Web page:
The city directly stated that nothing could be done as it is currently listed as a derelict property and ownership really falls to the one family. “Turner” Now during this time period I have tried to contact many Turners so that I could find the owner with no luck.
    But I havnt given up. I have travelled our great country for three years. Built everything from roads in Toronto to cement basements with infloor heating in edmonton and then headed back to Ontario to build houses.
    Needless to say I would love to see this house rebuilt. My first time in Victoria I lived just down the street on adanac. I loved the community and allways found the walks to be more then amazing with the little walkways and hidden parks riddled threw the area.
    One thing is I can not do this alone and the aid of the community members will be needed.

    So if you know how to contact the turner family or wish to see this porperty restored and not torn down for a new building as I do please email me at j.dorey85@live.ca
    Thank You For Your Time.

    • We’re so happy to see so many folks with a heartfelt desire to do something! Terrific!! I am afraid I have no contact information to share, but I do hope one of our readers does. Thanks for taking the time to leave this detailed response, Justin, I am sure the entire group will be happy to see these.

  25. avatar Jake says:

    Just listened to a CBC broadcast about this.
    Never understood how this building remained abandoned in such a prime spot.

    • Thanks for popping by today, Jake, and for leaving your comments here we really appreciate it. It didn’t dawn on me how long the building was left unused until we started photographing it and researching the story behind the situation. We were really surprised to learn about all this ourselves. As I’ve mentioned before, I don’t understand the lack of appetite to save places like this, to share our heritage and history with our kids and grandkids one day in the future.

  26. avatar Richard says:

    My friend and I use to deliver newspapers there and every morning Ian would come out and talk to us give us hot choc in the winter time and fresh doughnuts that’s probably over 35 years ago thanks Ian

  27. avatar Erica says:

    Thank you for the wonderful photos and story. My mother used to take me to Ian’s for a hamburger when I was a kid [she born in 1909 and I in 1947]. Before that, I remember puzzling over the word “confectionary” whenever we stopped by. In the late 60’s I was one of those student nurses who headed across the street from the “Nurse’s Res” when enough money was to be found to save us from a hospital meal. Every time I drive by the place, I am reminded of those times. My mother has been gone for over 40 years, but I can still see her sitting there…
    The lines of the building are wonderfully evocative, and although it has fallen in to such disrepair…wouldn’t it be terrific if somehow..it could be brought back…

    • What wonderful comments to share here with us and everyone who visits, Erica, a sincere and heartfelt thanks for taking the time to visit us. We really do agree with your sentiments and we hope that somehow the community can come together and save this place for us all to enjoy for years to come. Stay tuned, the story is still unfolding!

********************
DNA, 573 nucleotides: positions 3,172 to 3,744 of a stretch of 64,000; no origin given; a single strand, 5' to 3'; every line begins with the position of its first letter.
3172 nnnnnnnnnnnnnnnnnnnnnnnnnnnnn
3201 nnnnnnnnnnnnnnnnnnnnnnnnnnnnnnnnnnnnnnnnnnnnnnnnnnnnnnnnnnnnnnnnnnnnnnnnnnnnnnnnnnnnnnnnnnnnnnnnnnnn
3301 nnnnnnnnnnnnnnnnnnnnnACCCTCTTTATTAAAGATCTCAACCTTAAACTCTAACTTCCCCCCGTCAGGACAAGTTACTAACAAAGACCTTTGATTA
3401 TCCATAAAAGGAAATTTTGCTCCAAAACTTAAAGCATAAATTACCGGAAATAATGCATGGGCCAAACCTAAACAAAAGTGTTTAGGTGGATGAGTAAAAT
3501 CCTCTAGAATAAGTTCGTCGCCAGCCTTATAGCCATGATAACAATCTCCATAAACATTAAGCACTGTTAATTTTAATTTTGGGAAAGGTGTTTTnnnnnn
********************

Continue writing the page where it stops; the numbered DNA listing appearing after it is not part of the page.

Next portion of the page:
28. I have made up a Facebook group to try to gather support and get those supporters coordinated and available for the rescue efforts.


    I do want to say that your photos put this location back into the forefront of a lot of people’s minds. You really got something going.

  29. avatar Allan says:

    I worker for Ian Turner in the late 60’s. He was ‘bar none’ the best boss I ever had. He hired me after a work experience stint through school. The only kid that took the time to get his cooking pots gleaming with an SOS pad I guess. He always made sure I was fed with his famous burger and fries and golden cup coffee. I spent many an hour in the basement cutting the fries with his machine. Having worked in the galley with him I saw first hand his interaction with the public. I can still here is voice today as he bellowed out funny things to people. Ian called an ace and ace and would tune in any individual with wayward manners. He always asked about my family and how they were doing. I must say one of my regrets in life was forgetting to ask Ian and his wife to my wedding. I just over looked it. Enough said. I totally respected Ian Turner and admired his work ethics. God Bless em’ and his historic Victoria landmark. Allan

    • What wonderful, wonderful, wonderful comments Allan! We just can’t thank you enough for taking the time to visit and for leaving these really terrific thoughts behind for everyone to enjoy. It’s really amazing how far and wide Ian made his presence known, and after all these years so many of us remember him with such reverence. Thanks for you kind visit!

  30. […] So, let me tell you a bit about this video.  It’s a music video created quite a few years ago by some good friends of mine here in Victoria, BC, Gord and Judy.  Gord, (a videographer, and one of the musicians and song-writers/composers in the band) re-released this to YouTube recently as a higher resolution version as there was renewed interest in this video because the diner in which it was filmed is part of a cool old building here in Victoria that was (and maybe still is) slated for demolition.  Here’s a bit about the diner, along with some brilliant photos by Toad Hollow Photography:  http://toadhollowphoto.com/2013/10/15/ians-coffee-stop/ […]

    • Thank you SO much for your gracious and kind comments, we really appreciate it! For all our fans of this page, check out the video on the link here, it’s just terrific! Thanks for popping by today!!